I have three scenarios that line up with the Royal Spanish Football Federation position:

    1. You find out the employee is leaving to go to work with a direct competitor. Leaving Coke to work for Pepsi. Leaving Lowe's to go to the Home Depot, that kind of thing. The sooner they are out of your office, off of your email, and out of your memory the better. Kind of an easy one. Real Madrid does not compete with the Spanish national team, so this one does not really apply here.

    2. You're in an important, stressful period at your shop, and you get the sense that the lingering presence, and the impact the departing person might have on the team they are leaving behind present a risk that is not acceptable. This is the closest to a justification I can get for the Spain move. All of a sudden, all everyone wants to talk about is that the coach is leaving, and the focus on performing in the tournament becomes a risk.

    3. You know the 'two weeks notice' is more or less a paid vacation for said employee, who may have checked out long before officially checking out. If you get the sense that almost no value will be derived from having the departing employee around, you are all better off just acknowledging that and letting them go as soon as possible. Again, probably not applicable in the Lopetegui situation, but stll one scenario that is pretty common in our world.

    I am not sure how this HR move will work out for Spain, it was definitely surprising considering the timing and the importance of the World Cup. I guess we will know in a few weeks.

    Ok, I'm out - have a great day!

    Tuesday
    May222018

    Learn a new word: Introvert Hangover

    I've had two solid weeks of business travel, events, a ton of meetings, interviews, podcasts, some personal travel and more and by the end of that run, last Friday or so, I was feeling really burned out. Not exactly 'tired' even though I was definitely tired, but more like I just needed a break from people - interacting with them, being in a crowd, making small talk at dinner, even dealing with the hundreds of emails that have piled up, a fair number of text messages and looking a backlog of Twitter mentions and messages. I just needed some time to step back from what seemed to be just a relentless, suffocating sense or feeling that 'someone wants your attention' that has not let up in some time.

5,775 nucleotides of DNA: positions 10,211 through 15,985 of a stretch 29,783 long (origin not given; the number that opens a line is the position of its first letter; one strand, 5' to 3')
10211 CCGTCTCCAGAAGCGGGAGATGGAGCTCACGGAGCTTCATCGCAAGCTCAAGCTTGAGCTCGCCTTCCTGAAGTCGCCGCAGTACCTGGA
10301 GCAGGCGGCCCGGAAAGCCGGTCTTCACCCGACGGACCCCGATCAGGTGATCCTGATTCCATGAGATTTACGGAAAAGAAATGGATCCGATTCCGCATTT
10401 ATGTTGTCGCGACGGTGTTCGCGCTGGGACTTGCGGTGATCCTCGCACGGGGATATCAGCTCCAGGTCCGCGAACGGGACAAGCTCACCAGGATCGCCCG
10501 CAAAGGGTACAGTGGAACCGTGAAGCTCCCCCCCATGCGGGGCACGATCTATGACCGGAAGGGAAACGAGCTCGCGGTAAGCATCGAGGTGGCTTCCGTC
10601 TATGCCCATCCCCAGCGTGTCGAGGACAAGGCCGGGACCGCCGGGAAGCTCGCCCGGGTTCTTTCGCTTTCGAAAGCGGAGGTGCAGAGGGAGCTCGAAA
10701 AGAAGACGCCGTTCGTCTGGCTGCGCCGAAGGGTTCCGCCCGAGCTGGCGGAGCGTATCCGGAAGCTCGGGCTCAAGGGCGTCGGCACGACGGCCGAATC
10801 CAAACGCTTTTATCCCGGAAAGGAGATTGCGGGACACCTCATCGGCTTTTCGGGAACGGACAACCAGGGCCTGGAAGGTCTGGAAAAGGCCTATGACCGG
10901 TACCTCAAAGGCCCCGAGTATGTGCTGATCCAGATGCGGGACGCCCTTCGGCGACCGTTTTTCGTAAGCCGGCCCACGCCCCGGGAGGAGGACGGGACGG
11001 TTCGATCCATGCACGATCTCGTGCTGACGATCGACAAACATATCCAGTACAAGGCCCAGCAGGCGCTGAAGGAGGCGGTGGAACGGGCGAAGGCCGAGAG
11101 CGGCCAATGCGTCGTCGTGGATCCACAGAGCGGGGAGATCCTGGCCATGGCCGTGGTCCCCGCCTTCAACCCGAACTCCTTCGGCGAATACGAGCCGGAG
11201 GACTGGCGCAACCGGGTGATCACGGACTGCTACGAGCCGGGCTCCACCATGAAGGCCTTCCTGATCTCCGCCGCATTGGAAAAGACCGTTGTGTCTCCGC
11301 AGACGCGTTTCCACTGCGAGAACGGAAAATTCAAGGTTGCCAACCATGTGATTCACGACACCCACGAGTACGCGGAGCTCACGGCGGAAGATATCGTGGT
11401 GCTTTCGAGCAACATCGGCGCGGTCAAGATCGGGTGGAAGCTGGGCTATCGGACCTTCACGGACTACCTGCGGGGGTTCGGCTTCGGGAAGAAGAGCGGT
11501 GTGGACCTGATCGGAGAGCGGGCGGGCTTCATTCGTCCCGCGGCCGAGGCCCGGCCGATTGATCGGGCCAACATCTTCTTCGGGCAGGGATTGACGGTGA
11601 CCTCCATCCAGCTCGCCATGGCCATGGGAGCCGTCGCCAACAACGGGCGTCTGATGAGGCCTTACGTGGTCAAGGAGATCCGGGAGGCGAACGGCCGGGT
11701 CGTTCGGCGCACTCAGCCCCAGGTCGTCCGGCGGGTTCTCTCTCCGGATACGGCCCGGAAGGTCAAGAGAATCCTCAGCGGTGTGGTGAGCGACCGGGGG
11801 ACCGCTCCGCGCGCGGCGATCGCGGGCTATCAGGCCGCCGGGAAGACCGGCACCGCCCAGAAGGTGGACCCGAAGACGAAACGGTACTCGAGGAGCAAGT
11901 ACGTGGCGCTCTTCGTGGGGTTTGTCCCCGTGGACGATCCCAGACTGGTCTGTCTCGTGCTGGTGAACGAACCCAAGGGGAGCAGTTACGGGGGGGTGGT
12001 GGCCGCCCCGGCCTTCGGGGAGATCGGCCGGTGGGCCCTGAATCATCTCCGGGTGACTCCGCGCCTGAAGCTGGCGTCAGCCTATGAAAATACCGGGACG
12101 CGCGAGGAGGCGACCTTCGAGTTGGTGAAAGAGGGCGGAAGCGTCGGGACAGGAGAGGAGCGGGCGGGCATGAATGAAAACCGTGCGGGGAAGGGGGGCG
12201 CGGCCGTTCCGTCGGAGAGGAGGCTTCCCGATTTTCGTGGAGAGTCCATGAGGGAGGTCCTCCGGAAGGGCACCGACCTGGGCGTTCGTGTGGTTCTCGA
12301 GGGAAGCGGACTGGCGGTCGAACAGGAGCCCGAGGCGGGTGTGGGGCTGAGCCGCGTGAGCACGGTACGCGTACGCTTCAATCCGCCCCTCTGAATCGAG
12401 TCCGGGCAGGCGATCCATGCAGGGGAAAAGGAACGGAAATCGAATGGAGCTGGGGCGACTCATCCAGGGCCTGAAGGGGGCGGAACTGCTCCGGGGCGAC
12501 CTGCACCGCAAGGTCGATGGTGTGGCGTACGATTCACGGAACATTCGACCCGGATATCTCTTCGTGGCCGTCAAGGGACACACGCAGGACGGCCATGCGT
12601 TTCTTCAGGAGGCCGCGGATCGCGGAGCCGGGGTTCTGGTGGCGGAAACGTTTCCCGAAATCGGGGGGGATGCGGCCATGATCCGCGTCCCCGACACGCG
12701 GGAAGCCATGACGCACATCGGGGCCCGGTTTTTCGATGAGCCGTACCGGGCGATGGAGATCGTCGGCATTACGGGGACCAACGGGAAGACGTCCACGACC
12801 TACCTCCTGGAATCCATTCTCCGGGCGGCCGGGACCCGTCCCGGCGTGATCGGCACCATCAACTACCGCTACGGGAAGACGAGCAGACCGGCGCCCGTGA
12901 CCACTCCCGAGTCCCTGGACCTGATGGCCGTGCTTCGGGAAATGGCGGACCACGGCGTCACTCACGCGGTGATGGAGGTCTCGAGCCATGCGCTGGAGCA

And while I have, from time to time, had a similar feeling after a spate of travel, events, and meetings, I had never known that for folks like me this feeling of being burned out and needing a break from people, from social settings, even from electronic communications actually has been given a term - an Introvert Hangover.

    From a piece over the weekend on Business Insider explaining the phenomenon:

    If you identify as more of an introvert than an extrovert, you'll know that means you are more energised by spending time on your own, or in very small intimate groups of people you trust. It doesn't mean you are a hermit or dislike social situations — you just often need time to recharge alone after them.

    This time to regroup is sometimes called an "introvert hangover" because after a lot of social stimulation, whether that's in a small group or a noisy overstimulated context, an introvert's nervous system gets overwhelmed.

    Essentially, an introvert brain functions differently than an extrovert brain. An extrovert has a very high threshold for dopamine, so they require constant stimulation. An introvert has a very low threshold, so they reach their limit much sooner.

    Also, while an extrovert can approach an event objectively, an introvert has a lot more going on internally. For example, they notice all sorts of details, are self-conscious about themselves and the mistakes they are making, and draw a lot from their long-term memory bank when speaking. All of this is emotionally exhausting, so it's no surprise they need to take some time to regroup afterwards.

    But an introvert hangover isn't exactly a bad thing. For most, it means curling up with a book or a film, or doing a relaxing hobby like drawing

    I know that this idea, this concept of an Introvert Hangover could sound kind of silly to some folks, I would argue that those folks are either extroverts, or are introverts that have managed to architect their lives so that they don't often run into extended periods of over stimulation, or near constant contact with other people and social settings. After thinking about how I felt this past weekend, and other times in the past where I have had long runs of 'public' activities, I kind of think this Hangover idea is a real thing. It's definitely not the same as being just tired. It's more, 'I need some time to take care of my own stuff, I need to not have to talk to anyone for a little bit, and I need to re-charge, not just physically, but emotionally too.'